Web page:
The mock-up is a diagnostic technique that allows for the intraoral try-in of a prosthetic rehabilitation. Mock-ups facilitate significant improvement in communication with patients by showing them the potential final outcome of the treatment. They also allow for a quick and easy comparison of the pre- and postoperative situations, and permit the clinician to check the functional aspects of the therapy. The purpose of this article is to describe the use of the full-mouth mock-up technique for testing all the functional and esthetic parameters of extensive rehabilitations associated with a VDO increase with completely additive wax-ups. The proposed clinical procedures describe an easy and reversible technique to manage complex prosthetic cases with a more conservative and operator-friendly approach compared with conventional prosthetic therapies, reducing time and costs. All the clinical and technical phases of this approach are described step by step.
Digital extra printPubMed ID (PMID): 30302438Pages 476-492, Language: EnglishSaeidi Pour, Reza / Engler, Madalena Lucia Pinheiro Dias / Edelhoff, Daniel / Prandtner, Otto / Frei, Stefan / Liebermann, Anja
Tooth wear is generally a physiological process; however, it can also be a pathological condition associated with attrition, abrasion, and erosion processes in which the quantity of tooth loss is atypical for the patient's age. Tooth substance loss often causes functional problems, symptoms of discomfort/pain, and esthetic impairments. Patients presenting this condition frequently need restorative treatment, combined with an increase in the vertical dimension of occlusion (VDO). A diagnostic wax-up (DWU) provides assistance in determining a new occlusal plane and VDO, and is a fundamental tool considering the backward planning involved in the execution of a complex rehabilitation. In cases of severe tooth wear, preventive measures must be taken. Yet, when a restorative intervention is needed, the use of a DWU, in conjunction with a mock-up, helps to achieve a predictable and satisfactory outcome. This article presents a case report of a young female patient with pathological tooth wear, related symptomatology, and esthetic complaints. Initially, a DWU and a diagnostic mock-up were created. After esthetic and functional corrections, a second DWU was generated and transferred to the patient's mouth by means of a therapeutic mock-up. This mock-up was used as a trial restoration for the pretreatment phase, to evaluate the new VDO/esthetics/function and to guide tooth preparation. Lithium disilicate (LS2) occlusal onlays were used to stabilize the VDO, and anterior LS2 and feldspathic veneers, combined with direct composite restorations, were executed to reach the planned minimally invasive result.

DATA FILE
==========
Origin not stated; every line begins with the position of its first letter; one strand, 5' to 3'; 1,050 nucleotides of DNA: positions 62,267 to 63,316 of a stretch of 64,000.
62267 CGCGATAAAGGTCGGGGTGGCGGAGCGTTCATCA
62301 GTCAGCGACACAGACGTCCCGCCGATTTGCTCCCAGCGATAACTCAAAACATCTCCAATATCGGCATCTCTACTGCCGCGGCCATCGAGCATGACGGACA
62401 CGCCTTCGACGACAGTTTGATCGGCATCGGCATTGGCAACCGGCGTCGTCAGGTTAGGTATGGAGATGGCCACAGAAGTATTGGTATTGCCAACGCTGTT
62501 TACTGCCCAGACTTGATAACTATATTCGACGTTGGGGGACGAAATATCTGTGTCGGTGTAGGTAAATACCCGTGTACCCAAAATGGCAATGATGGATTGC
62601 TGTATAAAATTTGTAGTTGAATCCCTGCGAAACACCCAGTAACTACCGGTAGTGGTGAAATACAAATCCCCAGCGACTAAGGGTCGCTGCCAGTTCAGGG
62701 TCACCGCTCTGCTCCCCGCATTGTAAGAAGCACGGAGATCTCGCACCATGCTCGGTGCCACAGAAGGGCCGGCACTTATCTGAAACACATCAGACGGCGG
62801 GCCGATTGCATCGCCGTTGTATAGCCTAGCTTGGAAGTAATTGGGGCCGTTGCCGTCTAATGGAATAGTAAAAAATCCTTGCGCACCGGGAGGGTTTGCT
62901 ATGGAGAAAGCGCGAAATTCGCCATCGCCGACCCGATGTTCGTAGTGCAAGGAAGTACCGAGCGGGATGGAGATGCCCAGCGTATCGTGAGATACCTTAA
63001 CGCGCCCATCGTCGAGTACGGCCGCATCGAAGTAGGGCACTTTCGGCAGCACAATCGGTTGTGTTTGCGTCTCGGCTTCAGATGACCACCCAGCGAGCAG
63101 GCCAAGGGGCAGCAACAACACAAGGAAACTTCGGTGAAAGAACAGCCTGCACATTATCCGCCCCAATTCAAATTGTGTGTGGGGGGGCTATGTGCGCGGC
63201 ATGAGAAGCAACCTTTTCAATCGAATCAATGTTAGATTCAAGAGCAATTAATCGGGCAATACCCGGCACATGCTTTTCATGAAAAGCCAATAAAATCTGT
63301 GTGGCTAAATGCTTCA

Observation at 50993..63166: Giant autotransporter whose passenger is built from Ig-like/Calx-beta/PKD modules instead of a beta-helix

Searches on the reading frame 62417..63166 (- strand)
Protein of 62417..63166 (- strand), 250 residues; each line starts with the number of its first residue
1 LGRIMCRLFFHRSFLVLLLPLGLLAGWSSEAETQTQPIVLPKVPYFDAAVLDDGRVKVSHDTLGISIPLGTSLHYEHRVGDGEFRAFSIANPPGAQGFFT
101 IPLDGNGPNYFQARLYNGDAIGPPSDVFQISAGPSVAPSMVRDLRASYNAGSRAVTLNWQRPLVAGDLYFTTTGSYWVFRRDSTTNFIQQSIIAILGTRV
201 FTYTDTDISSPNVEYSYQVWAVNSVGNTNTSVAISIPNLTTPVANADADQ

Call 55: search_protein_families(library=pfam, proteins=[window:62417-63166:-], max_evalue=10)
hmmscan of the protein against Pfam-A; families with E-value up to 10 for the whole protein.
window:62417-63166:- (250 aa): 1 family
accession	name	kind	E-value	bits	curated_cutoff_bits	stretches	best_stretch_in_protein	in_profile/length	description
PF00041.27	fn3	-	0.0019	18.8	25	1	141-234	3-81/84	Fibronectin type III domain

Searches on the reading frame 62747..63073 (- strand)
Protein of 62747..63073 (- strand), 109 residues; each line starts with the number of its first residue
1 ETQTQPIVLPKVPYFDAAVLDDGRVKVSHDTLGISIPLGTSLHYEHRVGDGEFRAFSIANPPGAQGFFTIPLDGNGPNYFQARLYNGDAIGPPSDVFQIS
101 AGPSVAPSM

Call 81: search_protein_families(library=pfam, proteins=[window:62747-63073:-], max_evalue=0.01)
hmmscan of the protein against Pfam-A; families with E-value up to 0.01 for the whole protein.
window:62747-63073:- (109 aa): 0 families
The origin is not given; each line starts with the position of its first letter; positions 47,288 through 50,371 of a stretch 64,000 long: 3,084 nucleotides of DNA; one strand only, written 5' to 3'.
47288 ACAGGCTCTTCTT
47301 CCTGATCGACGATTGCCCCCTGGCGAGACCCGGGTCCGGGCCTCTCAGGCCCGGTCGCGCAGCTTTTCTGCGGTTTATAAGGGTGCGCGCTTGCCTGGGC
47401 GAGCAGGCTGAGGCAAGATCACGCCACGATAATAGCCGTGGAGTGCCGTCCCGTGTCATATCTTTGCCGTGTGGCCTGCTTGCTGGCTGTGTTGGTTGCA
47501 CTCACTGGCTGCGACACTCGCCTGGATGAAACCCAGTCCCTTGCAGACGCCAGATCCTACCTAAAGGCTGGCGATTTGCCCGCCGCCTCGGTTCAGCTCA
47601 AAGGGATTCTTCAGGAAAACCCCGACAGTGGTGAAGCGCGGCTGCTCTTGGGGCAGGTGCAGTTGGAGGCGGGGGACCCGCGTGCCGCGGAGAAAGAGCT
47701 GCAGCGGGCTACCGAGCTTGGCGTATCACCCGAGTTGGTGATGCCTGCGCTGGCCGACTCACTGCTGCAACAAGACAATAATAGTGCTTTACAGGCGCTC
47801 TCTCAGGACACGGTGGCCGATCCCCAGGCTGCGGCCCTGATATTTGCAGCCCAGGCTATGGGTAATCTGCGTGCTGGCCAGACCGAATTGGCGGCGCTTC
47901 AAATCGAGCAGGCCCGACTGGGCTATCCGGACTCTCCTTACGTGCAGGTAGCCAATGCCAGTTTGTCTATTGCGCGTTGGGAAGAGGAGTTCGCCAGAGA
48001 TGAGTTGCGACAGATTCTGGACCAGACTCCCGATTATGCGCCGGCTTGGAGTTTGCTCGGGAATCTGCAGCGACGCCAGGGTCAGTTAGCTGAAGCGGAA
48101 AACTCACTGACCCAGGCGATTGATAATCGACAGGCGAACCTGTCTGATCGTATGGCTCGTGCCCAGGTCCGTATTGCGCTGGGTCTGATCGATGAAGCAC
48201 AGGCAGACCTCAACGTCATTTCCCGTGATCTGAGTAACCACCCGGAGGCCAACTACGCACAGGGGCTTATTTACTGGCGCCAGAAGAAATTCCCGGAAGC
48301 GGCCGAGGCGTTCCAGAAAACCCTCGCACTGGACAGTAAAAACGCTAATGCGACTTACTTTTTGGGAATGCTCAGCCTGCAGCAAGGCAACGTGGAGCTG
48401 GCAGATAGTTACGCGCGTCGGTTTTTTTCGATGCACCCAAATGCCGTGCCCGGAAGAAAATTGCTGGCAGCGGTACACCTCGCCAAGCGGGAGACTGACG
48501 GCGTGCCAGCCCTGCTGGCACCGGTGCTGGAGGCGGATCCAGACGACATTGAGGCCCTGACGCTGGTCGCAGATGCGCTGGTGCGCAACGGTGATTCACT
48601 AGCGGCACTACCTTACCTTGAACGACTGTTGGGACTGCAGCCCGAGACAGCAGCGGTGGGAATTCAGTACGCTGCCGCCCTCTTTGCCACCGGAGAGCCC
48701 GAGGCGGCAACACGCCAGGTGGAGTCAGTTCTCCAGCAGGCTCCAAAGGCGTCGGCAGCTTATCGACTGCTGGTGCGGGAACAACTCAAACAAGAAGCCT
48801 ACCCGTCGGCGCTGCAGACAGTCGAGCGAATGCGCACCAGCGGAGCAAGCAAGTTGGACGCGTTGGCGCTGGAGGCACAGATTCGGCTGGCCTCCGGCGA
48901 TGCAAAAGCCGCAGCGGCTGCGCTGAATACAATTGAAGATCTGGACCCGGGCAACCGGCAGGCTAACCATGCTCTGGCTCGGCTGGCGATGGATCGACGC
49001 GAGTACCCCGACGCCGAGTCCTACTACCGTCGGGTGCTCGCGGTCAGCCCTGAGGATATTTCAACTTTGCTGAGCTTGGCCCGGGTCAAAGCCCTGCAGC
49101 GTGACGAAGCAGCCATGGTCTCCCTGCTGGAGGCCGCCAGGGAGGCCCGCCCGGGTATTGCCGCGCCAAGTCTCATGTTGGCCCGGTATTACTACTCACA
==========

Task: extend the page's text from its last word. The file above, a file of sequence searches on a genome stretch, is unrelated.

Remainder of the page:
Purpose: To determine the most and least attractive smiles from a Brazilian sample and to correlate the anatomical characteristics identified in these smiles.
Materials and methods: Orthodontists, dentists, and laypeople assessed the photographs of 86 students (66 women and 20 men), aged between 19 and 30 years, using a visual analog scale (VAS). An evaluator blinded to the results measured the esthetic composition of the eight photographs with the highest and the eight with the lowest ratings for women, and the two with the highest and the two with the lowest ratings for men. The mean and standard deviations were calculated for the descriptive analysis.
Results: A total of 42 anatomical smile details were identified and described, obtaining the means of the characteristics.
Conclusions: The following characteristics were observed from the selected most attractive smiles: parallel smile arc, oval-shaped incisors with square-rounded edges, increase of the incisal embrasure and reduction of connector space in distal progression, display of maxillary incisors and minimum display of mandibular teeth, gingival margin of central incisors 0.5 mm coronal to the canines and 0.8 mm apical to the lateral incisors, posterior gingival display of 1.5 mm, less than 20% of buccal corridor and display of 12 teeth, and canines with -2 degrees of inclination. The most attractive smiles also had an absence of asymmetries, diastemas, black spaces, incisal plane inclination, and anterior gingival display.